Riaan Eksteen – A life evolved around Namibia
News – National | 2014-11-10 Page no: 6
by Adam Hartman
UNLESS one knows who he is, Riaan Eksteen (RE) – or ‘Kudu’ to his friends – will seem like a regular in Swakopmund.
He also attends public meetings where issues are raised that could have an impact on the town or beyond. The Namibian (TN), however, got to know Eksteen a little better and realised that this man’s involvement in Namibia has been far greater than that of many other Namibians. This interview will shed some light on how involved Eksteen really is in Namibia’s past, present and future.
TN: You have travelled the world and lived in many mega cities. Why settle in Swakopmund?
RE: Since 1992 my wife and I maintained a holiday flat in Swakopmund. In 2008 we settled here permanently. My wife has her own links with this country in wildlife and nature conservation. We have become fully integrated into Namibian society and that of Swakopmund in particular. Namibia is part of my DNA. Swakopmund is – with its appeals and attractions – also an uncomplicated town with a quality lifestyle.
TN: What is your family-connection to Namibia?
RE: I am fortunate to have a history which is linked to Namibia in more than one way. My association with Namibia runs in my family and goes back nearly 90 years. In 1925 my father came to Otjiwarongo where he owned a shop. In 1929 my parents got married there. Today, members of my family on mother’s side still farm extensively in Namibia – the fourth generation to do so.
TN: How and when did you become involved with the Namibian issue?
RE: After university I joined the South African Foreign Service in January 1964. Six months later I was included in the South African legal team involved in the International Court of Justice case of Ethiopia and Liberia vs SouthAfrica in The Hague. It was at the tender age of 21. That brought me to Windhoek for the first time in 1965. In 1967 and in 1974 I travelled throughout the country for three weeks compiling material for the publications on Namibia. While ambassador to the UN in NewYork (1976 – 1981) I was intimately involved in the negotiating phases leading up to the adoption of Resolution 435. During that time I travelled twice with Marrti Athisaari on his survey missions. I also accompanied many foreign dignitaries such as Henry Kissinger on their visits. As Head of Planning in the South African Foreign Ministry (1981-1983) I continued to devote my undivided attention to the implementation of Resolution 435. From February 1990 to January 1992 I served as South Africa’s first ambassador toNamibia.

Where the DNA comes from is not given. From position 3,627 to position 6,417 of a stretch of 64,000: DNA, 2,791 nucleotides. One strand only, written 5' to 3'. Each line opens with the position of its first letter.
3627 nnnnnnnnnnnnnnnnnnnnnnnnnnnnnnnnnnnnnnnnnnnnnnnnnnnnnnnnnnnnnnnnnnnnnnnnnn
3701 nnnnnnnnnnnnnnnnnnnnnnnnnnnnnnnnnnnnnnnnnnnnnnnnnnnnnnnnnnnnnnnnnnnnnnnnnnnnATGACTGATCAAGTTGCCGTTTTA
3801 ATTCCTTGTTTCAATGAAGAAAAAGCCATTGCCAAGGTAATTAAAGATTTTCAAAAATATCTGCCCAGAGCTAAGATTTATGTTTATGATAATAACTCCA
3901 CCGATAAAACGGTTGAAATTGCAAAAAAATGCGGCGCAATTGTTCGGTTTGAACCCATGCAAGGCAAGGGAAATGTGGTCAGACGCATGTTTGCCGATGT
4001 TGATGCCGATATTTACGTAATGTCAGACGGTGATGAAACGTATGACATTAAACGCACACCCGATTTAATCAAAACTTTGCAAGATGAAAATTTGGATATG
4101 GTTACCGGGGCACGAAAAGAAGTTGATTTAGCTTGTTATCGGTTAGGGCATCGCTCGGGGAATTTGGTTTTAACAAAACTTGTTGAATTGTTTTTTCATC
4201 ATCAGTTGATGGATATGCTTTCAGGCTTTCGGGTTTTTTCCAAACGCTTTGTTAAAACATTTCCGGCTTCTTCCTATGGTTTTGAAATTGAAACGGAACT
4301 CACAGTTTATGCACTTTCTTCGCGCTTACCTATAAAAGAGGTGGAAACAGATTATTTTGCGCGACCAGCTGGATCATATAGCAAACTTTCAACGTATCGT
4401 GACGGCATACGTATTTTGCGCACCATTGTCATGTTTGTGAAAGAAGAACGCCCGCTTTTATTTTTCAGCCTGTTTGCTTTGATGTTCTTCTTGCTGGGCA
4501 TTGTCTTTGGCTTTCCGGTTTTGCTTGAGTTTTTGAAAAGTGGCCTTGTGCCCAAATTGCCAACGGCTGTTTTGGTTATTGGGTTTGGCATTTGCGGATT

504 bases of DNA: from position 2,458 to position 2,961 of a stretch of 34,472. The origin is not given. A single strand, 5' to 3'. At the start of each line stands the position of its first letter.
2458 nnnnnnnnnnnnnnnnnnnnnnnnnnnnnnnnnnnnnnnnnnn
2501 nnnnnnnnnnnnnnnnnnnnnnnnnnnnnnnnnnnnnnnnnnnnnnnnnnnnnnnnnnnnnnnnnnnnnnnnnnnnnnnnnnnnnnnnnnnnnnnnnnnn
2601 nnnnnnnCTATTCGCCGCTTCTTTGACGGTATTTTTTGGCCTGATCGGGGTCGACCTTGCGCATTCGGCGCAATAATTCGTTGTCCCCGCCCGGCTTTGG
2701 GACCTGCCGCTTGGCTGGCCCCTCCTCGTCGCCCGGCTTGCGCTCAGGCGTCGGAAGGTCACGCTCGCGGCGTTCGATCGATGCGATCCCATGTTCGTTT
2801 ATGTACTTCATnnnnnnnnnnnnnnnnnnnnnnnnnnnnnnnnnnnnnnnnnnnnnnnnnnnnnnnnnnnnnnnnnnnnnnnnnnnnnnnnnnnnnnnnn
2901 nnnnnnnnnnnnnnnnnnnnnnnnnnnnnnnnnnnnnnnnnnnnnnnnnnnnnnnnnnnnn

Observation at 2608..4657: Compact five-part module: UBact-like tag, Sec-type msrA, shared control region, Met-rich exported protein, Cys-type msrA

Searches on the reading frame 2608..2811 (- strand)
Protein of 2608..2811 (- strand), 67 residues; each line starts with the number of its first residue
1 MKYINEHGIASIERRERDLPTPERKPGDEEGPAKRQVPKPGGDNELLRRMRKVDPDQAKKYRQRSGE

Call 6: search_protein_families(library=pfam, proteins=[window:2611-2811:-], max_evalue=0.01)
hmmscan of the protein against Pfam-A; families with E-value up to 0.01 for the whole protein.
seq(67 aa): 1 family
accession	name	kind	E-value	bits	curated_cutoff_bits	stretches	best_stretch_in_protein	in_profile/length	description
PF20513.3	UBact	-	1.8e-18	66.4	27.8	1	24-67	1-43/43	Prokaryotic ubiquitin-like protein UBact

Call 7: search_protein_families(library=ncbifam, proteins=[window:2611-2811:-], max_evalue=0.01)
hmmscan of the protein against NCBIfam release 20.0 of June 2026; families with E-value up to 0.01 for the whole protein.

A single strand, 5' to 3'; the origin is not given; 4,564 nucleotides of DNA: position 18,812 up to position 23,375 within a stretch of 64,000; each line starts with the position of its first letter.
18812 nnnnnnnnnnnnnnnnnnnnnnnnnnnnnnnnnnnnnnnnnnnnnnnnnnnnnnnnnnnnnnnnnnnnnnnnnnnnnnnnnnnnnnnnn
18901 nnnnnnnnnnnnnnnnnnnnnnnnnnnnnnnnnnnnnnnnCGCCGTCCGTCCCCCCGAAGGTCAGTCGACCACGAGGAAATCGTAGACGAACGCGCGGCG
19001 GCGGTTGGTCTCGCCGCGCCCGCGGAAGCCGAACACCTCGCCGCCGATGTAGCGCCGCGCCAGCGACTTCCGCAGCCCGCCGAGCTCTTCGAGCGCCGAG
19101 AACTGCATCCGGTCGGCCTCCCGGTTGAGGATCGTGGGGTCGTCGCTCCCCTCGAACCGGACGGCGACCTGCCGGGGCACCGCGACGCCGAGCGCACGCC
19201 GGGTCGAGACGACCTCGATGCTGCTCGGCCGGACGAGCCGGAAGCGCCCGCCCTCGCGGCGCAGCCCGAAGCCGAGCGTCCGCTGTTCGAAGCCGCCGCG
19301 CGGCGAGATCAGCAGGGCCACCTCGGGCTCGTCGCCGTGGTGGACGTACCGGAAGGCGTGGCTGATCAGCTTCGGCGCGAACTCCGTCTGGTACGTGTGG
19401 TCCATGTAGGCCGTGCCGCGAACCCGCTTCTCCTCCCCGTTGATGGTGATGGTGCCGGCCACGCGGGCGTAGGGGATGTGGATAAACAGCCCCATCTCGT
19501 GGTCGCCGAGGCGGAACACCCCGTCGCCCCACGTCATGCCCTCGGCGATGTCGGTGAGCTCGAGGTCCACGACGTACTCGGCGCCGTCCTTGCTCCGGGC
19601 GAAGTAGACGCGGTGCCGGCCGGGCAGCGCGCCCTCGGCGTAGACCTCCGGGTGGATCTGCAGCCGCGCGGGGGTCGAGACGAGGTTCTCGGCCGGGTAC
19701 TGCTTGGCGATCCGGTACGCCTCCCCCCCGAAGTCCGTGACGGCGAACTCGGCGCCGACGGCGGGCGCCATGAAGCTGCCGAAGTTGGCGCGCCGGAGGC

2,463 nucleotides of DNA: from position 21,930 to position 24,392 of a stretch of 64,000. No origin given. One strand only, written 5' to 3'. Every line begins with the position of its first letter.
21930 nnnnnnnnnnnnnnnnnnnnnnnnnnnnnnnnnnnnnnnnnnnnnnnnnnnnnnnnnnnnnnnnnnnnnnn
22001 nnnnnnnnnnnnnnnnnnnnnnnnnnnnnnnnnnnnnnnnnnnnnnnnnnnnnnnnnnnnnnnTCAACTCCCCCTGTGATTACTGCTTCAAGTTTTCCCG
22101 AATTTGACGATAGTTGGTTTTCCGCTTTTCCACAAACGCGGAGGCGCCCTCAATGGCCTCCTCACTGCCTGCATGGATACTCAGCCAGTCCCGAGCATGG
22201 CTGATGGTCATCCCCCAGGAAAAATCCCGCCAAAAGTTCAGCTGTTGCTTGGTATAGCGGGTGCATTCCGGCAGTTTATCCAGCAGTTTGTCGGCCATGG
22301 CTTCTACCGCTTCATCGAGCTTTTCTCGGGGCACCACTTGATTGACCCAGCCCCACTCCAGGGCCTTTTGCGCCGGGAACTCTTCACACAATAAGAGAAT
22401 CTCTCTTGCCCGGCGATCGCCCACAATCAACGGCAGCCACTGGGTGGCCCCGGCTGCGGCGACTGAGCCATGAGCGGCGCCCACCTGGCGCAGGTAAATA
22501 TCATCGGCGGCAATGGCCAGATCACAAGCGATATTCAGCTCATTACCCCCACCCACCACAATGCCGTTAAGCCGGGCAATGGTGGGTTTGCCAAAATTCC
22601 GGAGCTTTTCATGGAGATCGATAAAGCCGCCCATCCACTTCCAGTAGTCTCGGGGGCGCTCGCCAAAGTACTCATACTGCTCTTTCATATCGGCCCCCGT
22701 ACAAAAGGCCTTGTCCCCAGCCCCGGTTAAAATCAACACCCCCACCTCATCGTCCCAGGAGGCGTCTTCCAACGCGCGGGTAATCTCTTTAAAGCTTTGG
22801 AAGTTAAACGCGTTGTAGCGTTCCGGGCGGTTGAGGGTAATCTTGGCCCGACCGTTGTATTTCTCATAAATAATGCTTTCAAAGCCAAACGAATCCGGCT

TN: What were the low points in your career as SA’s ambassador to the UN?
RE: Having experienced South Africa’s credentials being rejected by the General Assembly on three occasions when I sought to speak on the issue of Namibia.This is perhaps a world record not to be beaten soon!
TN: And highlights?
RE: Addressing the Security Council twice. Five years of non-stop work in helping to bring Resolution 435 about. The event I will never forget was when Iwas introduced to Pope John Paul II at the U.N. on 2 October 1979. The endearing look in his eyes, his smile that reflected eternity – so engraved in my memory.
TN: And in Geneva?
RE: Two personal meetings with Nelson Mandela (he was not yet elected president) were moments to treasure for life. To be elected chairman of the Africa Group at the UN for six months was a singular honour being the first South African to head that group. What an experience!
TN: As SA’s first ambassador to the newly independent Namibia, what are your thoughts about that period?